Tiptoeing through the tulips of The Netherlands
I was greeted with a panorama of grassy fields, far-flung houses and herds of sheep. I did not expect to see so much green.
I was in The Netherlands. Its name literally translates to “lower countries,” with one-third thereof lying below sea level. As early as the 12th century, numerous floods ravaged its lands, killed thousands of people, and adversely affected its agricultural industry. Thus, The Netherlands developed and became known for its sophisticated anti-flooding system, consisting of dikes, pumps and sand dunes along the coast.
The Netherlands likewise houses the world’s legal capital, largest port in Europe, headquarters of leading multinational companies, and the creator of hit television shows, such as Big Brother, The Voice and Deal or No Deal.
Danny, my boyfriend, fetched me at the Schiphol Airport. We rode the train and after we alighted, we were immediately greeted by bustling streets and the faint smell of cannabis. Welcome to Amsterdam.
Then a small fishing village in the late 12th century, Amsterdam developed to become one of the most important ports during the Dutch Golden Age in the 17th century and the commercial capital of The Netherlands. It is known for, among others, its four main canals, Singel, Herengracht, Keizersgracht, and Prinsengracht, which were declared as a World Heritage Site by the United Nations Educational, Scientific, and Cultural Organization (Unesco).
The Rijksmuseum, which showcases significant artworks of Dutch artists such as Rembrandt, Johannes Vermeer and Jan Steen, is likewise located in Amsterdam. Built in 1885, the Rijksmuseum featured a combination of gothic and renaissance elements and consisted of two squares with atriums leading to the art galleries.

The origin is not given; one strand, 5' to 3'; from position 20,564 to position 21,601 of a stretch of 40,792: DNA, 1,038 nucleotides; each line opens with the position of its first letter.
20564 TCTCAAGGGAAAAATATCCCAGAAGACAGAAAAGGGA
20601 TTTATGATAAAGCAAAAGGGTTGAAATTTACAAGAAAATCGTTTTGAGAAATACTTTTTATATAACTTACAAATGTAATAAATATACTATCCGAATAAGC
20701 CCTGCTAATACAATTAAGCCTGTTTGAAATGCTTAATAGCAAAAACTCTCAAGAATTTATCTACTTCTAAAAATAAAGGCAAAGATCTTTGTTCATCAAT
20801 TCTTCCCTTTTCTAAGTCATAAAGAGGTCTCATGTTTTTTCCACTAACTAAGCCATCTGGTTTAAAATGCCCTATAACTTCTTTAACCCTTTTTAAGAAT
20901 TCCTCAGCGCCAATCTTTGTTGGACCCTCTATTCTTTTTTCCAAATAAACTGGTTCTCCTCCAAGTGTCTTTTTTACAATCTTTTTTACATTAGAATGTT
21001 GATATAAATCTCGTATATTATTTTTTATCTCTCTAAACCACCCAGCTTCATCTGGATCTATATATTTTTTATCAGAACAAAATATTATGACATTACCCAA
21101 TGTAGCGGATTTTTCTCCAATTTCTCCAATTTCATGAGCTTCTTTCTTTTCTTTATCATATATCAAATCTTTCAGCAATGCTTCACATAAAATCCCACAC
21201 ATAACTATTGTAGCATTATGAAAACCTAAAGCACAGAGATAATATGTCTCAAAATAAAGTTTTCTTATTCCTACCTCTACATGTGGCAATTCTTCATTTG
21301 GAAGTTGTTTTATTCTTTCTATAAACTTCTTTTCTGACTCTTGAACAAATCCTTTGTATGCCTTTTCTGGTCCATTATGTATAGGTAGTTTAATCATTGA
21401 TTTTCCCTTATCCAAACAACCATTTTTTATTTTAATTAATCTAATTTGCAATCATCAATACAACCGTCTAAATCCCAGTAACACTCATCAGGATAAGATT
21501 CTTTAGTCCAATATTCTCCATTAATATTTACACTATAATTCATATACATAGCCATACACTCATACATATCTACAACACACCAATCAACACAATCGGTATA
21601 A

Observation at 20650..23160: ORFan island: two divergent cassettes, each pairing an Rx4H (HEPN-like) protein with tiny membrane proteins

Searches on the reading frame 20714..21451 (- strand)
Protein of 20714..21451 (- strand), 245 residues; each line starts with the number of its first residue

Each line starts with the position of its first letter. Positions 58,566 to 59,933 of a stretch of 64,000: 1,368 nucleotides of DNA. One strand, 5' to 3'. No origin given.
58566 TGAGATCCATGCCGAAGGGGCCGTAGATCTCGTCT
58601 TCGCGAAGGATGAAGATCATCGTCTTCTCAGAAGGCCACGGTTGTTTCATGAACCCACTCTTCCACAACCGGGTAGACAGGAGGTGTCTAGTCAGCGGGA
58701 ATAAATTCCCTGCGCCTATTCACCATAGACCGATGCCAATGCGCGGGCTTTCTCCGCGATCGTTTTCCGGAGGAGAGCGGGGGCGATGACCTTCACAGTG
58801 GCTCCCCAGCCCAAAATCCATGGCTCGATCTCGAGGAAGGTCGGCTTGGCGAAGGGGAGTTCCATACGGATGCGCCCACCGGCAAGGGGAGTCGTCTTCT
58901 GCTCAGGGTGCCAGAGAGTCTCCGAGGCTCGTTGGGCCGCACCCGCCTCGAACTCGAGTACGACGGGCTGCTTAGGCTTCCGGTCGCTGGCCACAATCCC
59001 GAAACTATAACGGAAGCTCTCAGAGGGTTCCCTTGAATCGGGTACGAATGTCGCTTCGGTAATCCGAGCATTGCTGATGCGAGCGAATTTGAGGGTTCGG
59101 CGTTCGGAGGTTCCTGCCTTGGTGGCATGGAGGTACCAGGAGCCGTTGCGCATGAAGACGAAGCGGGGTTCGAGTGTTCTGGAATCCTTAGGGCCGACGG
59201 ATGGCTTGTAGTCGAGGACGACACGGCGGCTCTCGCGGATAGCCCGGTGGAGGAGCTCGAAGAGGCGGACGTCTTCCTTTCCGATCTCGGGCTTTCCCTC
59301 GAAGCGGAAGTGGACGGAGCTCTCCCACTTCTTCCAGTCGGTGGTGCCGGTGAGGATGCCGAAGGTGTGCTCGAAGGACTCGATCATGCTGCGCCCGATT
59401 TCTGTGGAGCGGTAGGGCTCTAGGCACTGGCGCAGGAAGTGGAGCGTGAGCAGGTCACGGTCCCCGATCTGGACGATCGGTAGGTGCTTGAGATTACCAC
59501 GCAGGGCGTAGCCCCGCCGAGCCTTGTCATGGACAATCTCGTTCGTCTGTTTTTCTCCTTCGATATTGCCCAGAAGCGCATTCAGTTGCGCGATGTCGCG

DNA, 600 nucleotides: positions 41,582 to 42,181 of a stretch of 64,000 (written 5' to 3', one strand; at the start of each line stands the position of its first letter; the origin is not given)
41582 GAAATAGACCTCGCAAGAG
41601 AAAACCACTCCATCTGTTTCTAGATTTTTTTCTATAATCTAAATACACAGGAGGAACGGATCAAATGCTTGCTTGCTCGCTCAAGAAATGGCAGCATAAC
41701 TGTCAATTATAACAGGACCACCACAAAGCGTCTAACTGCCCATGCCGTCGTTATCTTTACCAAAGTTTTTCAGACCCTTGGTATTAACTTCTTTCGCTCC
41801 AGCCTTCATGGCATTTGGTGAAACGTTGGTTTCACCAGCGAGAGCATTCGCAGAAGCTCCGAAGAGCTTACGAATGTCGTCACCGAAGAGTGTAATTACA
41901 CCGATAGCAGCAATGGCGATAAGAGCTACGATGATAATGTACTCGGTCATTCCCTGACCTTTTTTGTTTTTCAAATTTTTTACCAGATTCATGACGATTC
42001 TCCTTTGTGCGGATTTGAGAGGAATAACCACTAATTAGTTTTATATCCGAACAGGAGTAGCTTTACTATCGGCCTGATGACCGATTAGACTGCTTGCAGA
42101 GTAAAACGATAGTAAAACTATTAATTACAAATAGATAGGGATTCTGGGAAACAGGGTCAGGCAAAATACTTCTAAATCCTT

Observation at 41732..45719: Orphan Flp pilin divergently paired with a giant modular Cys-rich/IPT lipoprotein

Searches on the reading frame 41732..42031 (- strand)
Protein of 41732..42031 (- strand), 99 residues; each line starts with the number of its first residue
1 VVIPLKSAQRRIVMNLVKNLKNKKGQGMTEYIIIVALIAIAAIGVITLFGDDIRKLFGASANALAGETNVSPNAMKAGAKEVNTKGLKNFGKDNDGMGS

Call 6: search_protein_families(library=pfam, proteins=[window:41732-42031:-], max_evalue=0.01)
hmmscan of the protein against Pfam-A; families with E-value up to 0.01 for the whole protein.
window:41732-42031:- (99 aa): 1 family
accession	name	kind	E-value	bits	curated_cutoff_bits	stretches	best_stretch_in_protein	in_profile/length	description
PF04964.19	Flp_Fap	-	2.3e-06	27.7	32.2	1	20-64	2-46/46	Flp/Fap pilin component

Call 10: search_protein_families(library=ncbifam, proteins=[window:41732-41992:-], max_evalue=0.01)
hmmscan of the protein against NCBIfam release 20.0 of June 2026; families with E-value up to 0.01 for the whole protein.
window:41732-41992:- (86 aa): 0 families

Before we retreated to his family’s home in Zwijndrecht, Danny showed me Rotterdam.
Rotterdam has been dubbed the Gateway to Europe because it is the continent’s largest port and features an extensive system of rails, roads and waterways. Almost completely destroyed during World War II, Rotterdam has since adopted varied architectural styles, having built skyscrapers, which are uncommon to Dutch architecture, and tourist attractions such as the Cube Houses, Markhtal and Euromast.
We started the second day of my trip by visiting Dordrecht, the oldest city in The Netherlands. It was flanked by, among others, the Stadhuis city hall, Grote Kerk (Big Church), the Nieuwkerk (New Church), which were built between the 12th and 14th centuries. Rows of art houses, thrift shops and specialty stores likewise adorn this city.
Meanwhile, a sudden trip to Germany left us excitedly waiting for the train at Utrecht.
While atheism prevails throughout The Netherlands, Utrecht has remained its main religious center and showcases buildings and structures dating back to the Middle Ages. It is known for St. Martin’s Cathedral or Dom Church, once known as The Netherlands’ largest church.
As Danny and I are both lawyers, our trip would not be complete without a visit to The Hague. While Amsterdam is the constitutional capital of The Netherlands, The Hague is the seat of different branches of the government, such as the Cabinet, the States General, the Supreme Court and the Council of State.
Nevertheless, this city conjured a culturally diverse, youthful vibe, which wouldn’t be surprising since it housed diplomats, Royal Conservatory of the Hague, Royal Academy of Art and Leiden University’s new campus, among others.
We also visited the Mauritshuis in The Hague. Originally the residence of Count John Maurice of Nassau, the Mauritshuis is now a privatized museum which features the collection of paintings of William V, Prince of Orange, the last Stadtholder of the Dutch Republic.
As The Netherlands is known for its windmills, Danny brought me to Kinderdijk, which features windmills built during the 18th century. Said windmills were built to prevent floods by pumping water into the nearby river, and likewise declared as a Unesco World Heritage Site in 1997.
To cap off the two-week trip, we visited Volendam, Netherlands’ most popular fishing village. While it may be best to visit Volendam during the summer, the chilly weather did not prevent us from enjoying the view of its old harbor, the charm of its quaint village, and its flavorful eel sandwich.
There was still so much green when I left The Netherlands. But visiting these cities gave much more color to this country. Pioneer, survivor, eclectic. Until my next visit, Netherlands.
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